Agreed. I give a quick wipe with alcohol before each and every print. Every filament can leave some kind of residue, not to mention any oils and such from your hands left from handling the bed in trying to remove prints. I use the same just regular old Iso alcohol, but in a sprayer so A) you use less and B) it’s easier to spread across the bed. A few “good” sprays and rub/wipe is down really well. If it’s hot it will start to evaporate quicker, so you may have to re-apply/spray again and be quick to actually remove things (i tend to spray it cold).
For embedded/tough things, I also use a flat blade (like for scraping gunk off of glass). You want to be VERY careful though if you go with this method as to not ding or scratch up the surface. Digging the nozzle into the bed face is kind of already doing that anyway, but still with a blade it’s very easy to get the angle wrong and slice up the bed, which would be bad. I start with it nearly as flat as I can and very gently see what might still be “raised” off of the bed.
i’ve heard of others using the nozzle itself to essentially “fake print” things without any filament in it, using the heat of the nozzle to re-melt the plastic. I wouldn’t advise that but just sharing information!
It sounds like your leveling is “too close” to the bed, so the first layer got “pushed in” too far, which can lead to scraping of the filament in the extruder (since it’s still trying to push filament through even if it actually can’t) as well as that first layer sticking TOO well. Some things you can try with that is:
Set your first layer height higher (assuming it was 100%, or whatever the equivalent of that is in whatever slicer you used). Setting it to 150% or 200% (or 1.5x or 2x of your layer height, again whatever your equiv setting is) will have your nozzle away from the bed farther but as long as your calibration is correct, should put out the correct amount of filament. If your calibration is too close though, then it should “push” the filament into the bed some, but since it’s higher, it should compensate for any small imperfections as well as allow filament to continually be extruded.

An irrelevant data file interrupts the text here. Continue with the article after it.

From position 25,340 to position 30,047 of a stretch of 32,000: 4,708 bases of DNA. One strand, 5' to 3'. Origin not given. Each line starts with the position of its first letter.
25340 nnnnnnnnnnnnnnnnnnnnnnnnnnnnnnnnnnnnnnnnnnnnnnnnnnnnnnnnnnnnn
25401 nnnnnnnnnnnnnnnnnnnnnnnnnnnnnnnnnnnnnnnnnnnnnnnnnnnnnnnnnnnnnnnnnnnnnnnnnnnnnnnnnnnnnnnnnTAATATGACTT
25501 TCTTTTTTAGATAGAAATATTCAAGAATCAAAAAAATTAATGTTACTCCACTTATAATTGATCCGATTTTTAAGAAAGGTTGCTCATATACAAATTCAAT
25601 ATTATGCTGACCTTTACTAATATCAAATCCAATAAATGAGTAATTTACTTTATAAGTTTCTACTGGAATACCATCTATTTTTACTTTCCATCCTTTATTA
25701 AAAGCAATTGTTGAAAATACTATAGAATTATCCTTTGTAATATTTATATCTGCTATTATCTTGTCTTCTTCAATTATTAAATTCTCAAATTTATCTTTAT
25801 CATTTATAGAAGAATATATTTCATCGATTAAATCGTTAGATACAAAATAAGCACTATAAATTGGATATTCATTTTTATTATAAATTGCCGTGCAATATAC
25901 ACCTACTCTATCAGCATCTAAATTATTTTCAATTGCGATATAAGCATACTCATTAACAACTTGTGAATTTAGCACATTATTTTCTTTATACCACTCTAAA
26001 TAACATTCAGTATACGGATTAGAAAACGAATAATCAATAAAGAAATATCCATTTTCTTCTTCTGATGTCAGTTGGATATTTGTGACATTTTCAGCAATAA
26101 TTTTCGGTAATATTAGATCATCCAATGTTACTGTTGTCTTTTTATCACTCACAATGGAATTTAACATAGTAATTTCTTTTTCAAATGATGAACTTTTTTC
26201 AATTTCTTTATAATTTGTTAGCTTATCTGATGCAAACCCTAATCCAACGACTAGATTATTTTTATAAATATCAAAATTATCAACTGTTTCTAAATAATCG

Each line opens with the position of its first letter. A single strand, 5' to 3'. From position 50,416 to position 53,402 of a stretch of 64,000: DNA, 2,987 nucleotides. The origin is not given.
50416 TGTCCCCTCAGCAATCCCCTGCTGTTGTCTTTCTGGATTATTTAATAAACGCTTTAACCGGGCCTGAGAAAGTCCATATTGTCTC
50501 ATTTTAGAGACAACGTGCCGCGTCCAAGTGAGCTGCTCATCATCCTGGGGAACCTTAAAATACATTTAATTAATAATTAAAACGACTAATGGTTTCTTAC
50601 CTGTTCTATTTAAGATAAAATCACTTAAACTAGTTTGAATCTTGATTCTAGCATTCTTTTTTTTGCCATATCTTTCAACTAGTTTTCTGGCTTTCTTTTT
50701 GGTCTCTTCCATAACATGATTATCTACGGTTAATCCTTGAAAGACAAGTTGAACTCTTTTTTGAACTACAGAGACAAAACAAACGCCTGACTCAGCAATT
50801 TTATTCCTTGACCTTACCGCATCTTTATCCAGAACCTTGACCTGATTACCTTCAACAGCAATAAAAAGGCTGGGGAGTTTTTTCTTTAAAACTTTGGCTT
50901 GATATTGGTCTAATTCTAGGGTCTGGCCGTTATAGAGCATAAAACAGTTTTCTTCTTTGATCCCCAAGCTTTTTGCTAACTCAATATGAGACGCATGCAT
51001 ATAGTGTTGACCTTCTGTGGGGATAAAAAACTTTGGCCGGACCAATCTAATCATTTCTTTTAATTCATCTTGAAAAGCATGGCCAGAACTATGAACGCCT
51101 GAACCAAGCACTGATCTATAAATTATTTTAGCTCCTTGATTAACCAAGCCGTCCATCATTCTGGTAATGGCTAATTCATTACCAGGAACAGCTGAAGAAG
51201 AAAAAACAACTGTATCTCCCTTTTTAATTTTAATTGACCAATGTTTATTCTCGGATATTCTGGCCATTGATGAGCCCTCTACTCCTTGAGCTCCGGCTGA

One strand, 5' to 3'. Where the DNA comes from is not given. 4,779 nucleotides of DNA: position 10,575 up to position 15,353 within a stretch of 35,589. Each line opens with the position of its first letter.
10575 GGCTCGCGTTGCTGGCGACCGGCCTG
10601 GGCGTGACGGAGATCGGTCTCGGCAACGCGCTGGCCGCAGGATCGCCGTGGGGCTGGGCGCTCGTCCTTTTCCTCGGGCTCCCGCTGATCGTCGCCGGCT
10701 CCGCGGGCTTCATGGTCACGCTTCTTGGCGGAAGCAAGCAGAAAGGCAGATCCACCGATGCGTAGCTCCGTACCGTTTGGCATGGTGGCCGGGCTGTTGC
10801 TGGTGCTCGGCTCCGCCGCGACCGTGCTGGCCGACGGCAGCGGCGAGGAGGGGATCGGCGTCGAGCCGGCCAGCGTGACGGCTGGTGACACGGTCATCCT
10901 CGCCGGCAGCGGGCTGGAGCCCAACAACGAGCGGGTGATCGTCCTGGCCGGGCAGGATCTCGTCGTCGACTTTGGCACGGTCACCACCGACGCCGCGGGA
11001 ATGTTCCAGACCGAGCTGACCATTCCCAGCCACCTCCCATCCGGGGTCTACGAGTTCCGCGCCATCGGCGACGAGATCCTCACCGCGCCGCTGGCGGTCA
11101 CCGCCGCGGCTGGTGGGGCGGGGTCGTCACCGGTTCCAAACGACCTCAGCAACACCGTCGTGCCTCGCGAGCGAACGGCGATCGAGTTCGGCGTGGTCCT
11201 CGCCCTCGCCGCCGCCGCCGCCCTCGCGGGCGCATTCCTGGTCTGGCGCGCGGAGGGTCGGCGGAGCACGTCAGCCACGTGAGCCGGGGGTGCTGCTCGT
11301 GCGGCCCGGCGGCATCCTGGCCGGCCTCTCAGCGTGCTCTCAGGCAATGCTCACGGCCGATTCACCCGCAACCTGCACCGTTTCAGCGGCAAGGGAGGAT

Re-calibrate, but on the last manual step, save it a touch higher than before. Also making sure to use as many points as available (assuming your bed is reasonably flat).
I’d start there and that should keep you going as you learn more about printing and such. What COULD have happened is it just being hard to push filament through to the point it stopped (since it both started fine AND you had a good amount of filament stuck to the bed). It would have been more OK if it was a small piece for the nozzle to be super close and filament to be “blocked” by the bed (not SUPER ok, just less damaging) but with a huge print and if that happened for that amount of time, I could see it clogging the thing (essentially).
If you haven’t already too, you also want to make sure you extruder is properly calibrated. Some of the better filaments like Hatchbox perform well enough that you can get away with not doing that (like i did for like a year) but it’s definitely something that you should do with every printer. Extruder Calibration a must
Sorry for the long post! it’s tough to speculate with not too much data/testing since there could be a variety of things that could stop the print mid-print. An example if if you just have crappy filament, which may have some “hard” impurities in them that don’t melt, and if large enough could clog the nozzle (if it’s small enough). that type of thing is fairly rare, but it’s still just one of those things that happens.
hope that helps!